$myURL = "https://myapi.myapiserver.com"
$MyCredentials = Get-Credential
$myAPI = New-WebServiceProxy -Uri $MyURL
$token = $MyAPI.Login($MyCredentials.Username,$MyCredentials.GetNetworkCredential().password)

So now you’ve got two different authentication methods up your sleeve. Let’s move on to something more interesting…

Sending data with AutogeneratedTypes

OK, the next common scenario I’ve seen people be caught out by is trying to submit data to the API. If you do a get command on most API’s you’ll get back a nice array of objects of an autogenerated type based on the WebService Proxy. PowerShell is trying to be helpful with these types but it’s not immediately obvious how to leverage this.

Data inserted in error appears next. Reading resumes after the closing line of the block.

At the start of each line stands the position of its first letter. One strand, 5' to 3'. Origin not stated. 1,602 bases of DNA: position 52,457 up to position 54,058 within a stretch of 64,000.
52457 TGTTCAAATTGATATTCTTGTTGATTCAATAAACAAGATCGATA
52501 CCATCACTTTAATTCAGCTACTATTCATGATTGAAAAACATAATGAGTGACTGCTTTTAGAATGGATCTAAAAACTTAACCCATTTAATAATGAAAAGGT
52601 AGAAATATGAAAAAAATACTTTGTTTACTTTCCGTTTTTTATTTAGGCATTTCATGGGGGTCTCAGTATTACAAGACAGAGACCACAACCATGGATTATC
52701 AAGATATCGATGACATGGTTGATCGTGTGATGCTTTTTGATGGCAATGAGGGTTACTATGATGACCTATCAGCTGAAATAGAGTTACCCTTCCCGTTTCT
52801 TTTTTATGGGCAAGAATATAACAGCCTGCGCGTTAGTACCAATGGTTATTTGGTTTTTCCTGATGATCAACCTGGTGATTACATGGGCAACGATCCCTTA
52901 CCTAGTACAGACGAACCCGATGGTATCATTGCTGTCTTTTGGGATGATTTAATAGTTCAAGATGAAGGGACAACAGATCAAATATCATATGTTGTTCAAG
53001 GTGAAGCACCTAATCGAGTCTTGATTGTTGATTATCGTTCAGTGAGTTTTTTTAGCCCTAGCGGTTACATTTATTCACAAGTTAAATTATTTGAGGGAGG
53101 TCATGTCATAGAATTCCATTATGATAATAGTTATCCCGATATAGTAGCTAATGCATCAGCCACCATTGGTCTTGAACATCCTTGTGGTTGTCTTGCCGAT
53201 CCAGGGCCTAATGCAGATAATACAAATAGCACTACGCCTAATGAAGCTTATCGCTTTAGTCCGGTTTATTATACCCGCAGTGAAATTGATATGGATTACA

For the rest of this example I’m going to use an API I’ve being working with a lot recently- the Tripwire Configuration Compliance Manager (CCM) API – I’m hoping the examples here make sense, but feel free to add a comment if not!

So I’ve connected to my API ok and I’ve got a token – how do I get some data out of the API? Well, if I want to request the Network Profiles I can run the GetNetworkProfiles call. But how do I know this exists in the API or what calls are useful? Well, I could’ve browsed the API documentation for 1, or visited the webservice API URI which would show the calls. But my preferred method (since I’m already in PowerShell) is to use the auto-complete in PowerShell to tell me the API methods available for me – the PowerShell ISE will nicely list any methods available to you. So, if I have

# ... 
# Set up API WebService Proxy
$CCMservice = New-WebServiceProxy -Uri $uri
# Get a token to use going forward...
$token = $CCMservice.Login($credsUserName,$credsPassword.GetNetworkCredential().password)